Now i know it is smart to wear a helmet riding down Portrush Rd in heavy traffic, or tearing down from Mt Lofty on a race bike, but if i want to ride down to the local deli on my old school pushy or roll up and down Rundle St letting latte sipping hipsters admire my flowing locks, then i believe it should be ok to go sans helm. After riding all over Europe last summer i grew accustomed to riding with no helmet, and i never felt my life was in grave danger. If the roads of London became too scary i just got off and walked my bike till things calmed down or i could find another (quieter) route. I think minors should be made to wear helmets, but as a adult member of a free society i am quite capable of deciding when and when not to take my helmet on a ride. This topic has probably surfaced quite a bit on these forums but it needs to be discussed again as a progression for change.
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laws have to be practical to enforce.
Not necessarily. We have laws saying 'don't go through a red traffic light' and 'stop at a stop sign' and realistically, people could break these laws 95% of the time, without fear of being caught (obviously except in cases with cameras) .
But most of the time, people stop at traffic lights (even at night, with no cars crossing) even though they'd lose nothing by crossing.
Perhaps it's overly optimistic of me, but I imagine a law like this could work in a similar way, and be largely successful.
If you read this you will find that it is legal to ride without helmet when not on the road in at least one part of Australia without a helmet if you are 17+.
As for travelling at higher speeds yes risk increases but more experienced riders are quite capable of making up their own mind's if they need a helmet without wasting Mr Plod's time with speed checks on them every time - and few bikes actually have a speedo anyway.
If you want to make riding safer - remove helmet laws completely - let people choose for themselves.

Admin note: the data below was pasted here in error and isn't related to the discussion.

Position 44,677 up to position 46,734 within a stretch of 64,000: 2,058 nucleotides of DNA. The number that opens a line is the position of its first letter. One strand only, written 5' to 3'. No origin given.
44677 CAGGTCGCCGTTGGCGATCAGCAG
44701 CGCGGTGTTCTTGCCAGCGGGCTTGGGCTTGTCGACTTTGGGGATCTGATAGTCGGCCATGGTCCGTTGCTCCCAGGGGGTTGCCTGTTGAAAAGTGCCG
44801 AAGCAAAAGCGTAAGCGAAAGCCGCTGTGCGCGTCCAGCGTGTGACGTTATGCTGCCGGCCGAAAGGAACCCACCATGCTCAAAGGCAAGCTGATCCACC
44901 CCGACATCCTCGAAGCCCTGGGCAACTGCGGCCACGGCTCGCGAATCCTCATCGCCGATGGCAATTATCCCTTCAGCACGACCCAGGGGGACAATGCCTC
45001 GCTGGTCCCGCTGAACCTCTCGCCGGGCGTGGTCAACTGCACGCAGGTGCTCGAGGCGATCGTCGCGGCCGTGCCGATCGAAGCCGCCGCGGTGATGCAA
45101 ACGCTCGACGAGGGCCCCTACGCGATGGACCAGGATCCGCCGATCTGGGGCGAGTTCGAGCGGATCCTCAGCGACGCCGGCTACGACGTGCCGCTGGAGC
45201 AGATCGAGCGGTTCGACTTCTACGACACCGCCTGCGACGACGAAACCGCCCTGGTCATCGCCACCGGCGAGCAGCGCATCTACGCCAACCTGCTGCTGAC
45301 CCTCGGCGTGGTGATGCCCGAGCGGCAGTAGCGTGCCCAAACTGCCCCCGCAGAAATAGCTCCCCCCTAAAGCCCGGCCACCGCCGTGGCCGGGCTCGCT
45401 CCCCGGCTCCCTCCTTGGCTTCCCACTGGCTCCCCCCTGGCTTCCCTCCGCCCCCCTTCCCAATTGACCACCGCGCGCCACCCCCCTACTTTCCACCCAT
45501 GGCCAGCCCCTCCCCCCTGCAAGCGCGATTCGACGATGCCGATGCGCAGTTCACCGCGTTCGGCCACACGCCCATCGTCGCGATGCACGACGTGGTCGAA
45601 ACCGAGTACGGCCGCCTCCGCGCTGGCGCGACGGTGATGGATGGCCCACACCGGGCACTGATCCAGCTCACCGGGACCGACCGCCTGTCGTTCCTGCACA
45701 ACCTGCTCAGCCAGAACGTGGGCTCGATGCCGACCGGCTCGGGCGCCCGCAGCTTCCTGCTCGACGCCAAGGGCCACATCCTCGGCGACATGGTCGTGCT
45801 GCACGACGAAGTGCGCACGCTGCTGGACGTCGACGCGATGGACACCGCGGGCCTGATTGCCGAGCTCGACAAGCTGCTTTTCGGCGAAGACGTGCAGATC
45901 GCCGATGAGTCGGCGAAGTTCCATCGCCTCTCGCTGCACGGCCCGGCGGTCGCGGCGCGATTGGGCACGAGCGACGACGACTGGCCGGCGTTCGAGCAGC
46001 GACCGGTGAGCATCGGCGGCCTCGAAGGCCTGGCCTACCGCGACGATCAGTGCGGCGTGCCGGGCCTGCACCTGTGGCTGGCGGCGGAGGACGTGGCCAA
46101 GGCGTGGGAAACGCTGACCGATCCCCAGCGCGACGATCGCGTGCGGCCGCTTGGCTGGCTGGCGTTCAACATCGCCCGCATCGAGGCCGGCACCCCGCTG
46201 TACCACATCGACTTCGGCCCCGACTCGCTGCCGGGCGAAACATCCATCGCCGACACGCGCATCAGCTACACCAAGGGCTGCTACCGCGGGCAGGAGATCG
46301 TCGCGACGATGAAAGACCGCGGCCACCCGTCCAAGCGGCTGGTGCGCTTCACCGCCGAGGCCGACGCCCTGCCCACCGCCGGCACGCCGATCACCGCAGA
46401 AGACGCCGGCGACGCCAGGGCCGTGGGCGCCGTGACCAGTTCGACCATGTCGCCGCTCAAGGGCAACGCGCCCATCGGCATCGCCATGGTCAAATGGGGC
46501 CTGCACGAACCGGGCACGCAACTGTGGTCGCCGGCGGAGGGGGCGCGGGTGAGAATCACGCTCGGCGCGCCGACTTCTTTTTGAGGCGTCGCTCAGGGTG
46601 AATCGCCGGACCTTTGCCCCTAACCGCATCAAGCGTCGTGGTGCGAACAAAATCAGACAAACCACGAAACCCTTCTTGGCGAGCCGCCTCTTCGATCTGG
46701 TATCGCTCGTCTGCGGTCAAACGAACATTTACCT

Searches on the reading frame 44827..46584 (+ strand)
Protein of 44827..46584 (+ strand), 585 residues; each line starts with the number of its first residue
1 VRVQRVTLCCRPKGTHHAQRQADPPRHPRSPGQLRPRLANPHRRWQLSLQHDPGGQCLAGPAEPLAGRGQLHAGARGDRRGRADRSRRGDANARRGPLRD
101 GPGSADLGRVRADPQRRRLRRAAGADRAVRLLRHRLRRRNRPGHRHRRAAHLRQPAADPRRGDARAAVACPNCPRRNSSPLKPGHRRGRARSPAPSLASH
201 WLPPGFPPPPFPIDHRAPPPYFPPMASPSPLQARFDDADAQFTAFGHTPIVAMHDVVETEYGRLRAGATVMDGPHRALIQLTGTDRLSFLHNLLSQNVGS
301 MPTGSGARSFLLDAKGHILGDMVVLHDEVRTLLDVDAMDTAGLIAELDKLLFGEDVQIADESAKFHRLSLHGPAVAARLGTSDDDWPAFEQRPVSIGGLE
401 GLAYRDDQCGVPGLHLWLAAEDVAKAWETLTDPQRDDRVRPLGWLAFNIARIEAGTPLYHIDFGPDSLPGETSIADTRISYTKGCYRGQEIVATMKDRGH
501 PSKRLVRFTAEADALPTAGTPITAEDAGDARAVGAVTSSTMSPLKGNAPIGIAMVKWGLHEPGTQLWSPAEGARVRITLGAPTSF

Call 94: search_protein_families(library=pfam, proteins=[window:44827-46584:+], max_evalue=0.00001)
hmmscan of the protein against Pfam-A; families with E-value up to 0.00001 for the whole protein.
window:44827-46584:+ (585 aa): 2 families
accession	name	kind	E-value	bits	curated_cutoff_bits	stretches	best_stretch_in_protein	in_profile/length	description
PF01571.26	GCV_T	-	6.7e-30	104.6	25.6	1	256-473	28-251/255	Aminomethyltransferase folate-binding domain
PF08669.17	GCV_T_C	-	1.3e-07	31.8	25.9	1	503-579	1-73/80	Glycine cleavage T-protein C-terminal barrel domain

There are typically dozens of minor accidents for every moderate one and dozens of moderate accidents for every serious or fatal one - let people learn they will have plenty of opportunities to experience near misses or loose a bit of skin and learn from mistakes some will perhaps decide to wear a reflective vest , have safety lights, find a safer route , wear long pants, add on a rear view mirror or take lessons, wear a bike helmet , gloves , shin guards, knee pads or whatever if they feel so inclined let them but don't force them to do any it's pointless, Emphasising the most intrusive and least effective safety measure with a law really is quite counter-productive.
The increased safety in numbers effects from removing the helmet laws would be vastly more effective than this counter-productive nanny state law ever was.
Thanks for posting the link mate. I had a read of the article and it sounds like the NT government are definitely moving in the right direction! Great points raised in you argument for less restrictive helmet laws also.
Oh my, cycling without a helmet you say? Hope some sanctimonious do gooder set her straight. Sounds like a scofflaw to me.
I grew up in the UK and cycled all my life without a helmet and so did all my friends. And guess what, we were all OK.
I'm pleased for you. I've cycled for 30 years wearing a helmet and never had an accident involving my head hitting anything so the helmet has been a complete waste. But like the stories about good old uncle Fred who died aged 95 after smoking two packs a day all his life this kind of evidence doesn't tell us much about the effectiveness of mandatory helmet laws in preventing injury. Not least because the people who fell off and died of a head injury are not telling us about it. Neither are the ones who didn't die but have a lot of trouble typing.
OK - I'll bite...
I never wore a helmet on my bike before MHLs and fell off plenty of times - and hit my head plenty of times - and I'm still here... And I still don't advocate for MHLs... Yet I would wear a helmet for most of the riding I do.
Is that what you are looking for with your last sentence?
And your typing skills are reasonable too Adam . The only faults I can spot are excessive full stops ..
Cheeky sod!!! Hahaha!
Will , you should come along to the next World Naked Bike Ride . We rolled down Rundle St with it all hanging out for the hipsters to enjoy .Everyone had a cycling hemet on , and I still felt free .
After about 40 mins of riding around the city the police made us put jocks on & the women put tops on , no fines were issued .
It was a great ride ,,I recommend it to all ,,I'll post it on AC leading up to next years ride ..
Maybe helmet law should have some change and revision.
I am still thinking on big road/busy road that have speed limit above 60 km/h that cyclist still needs helmet.
But on smaller road that the speed limit below 60 km/h and not busy road, cyclist are permitted to not wear helmet.
How does it sound?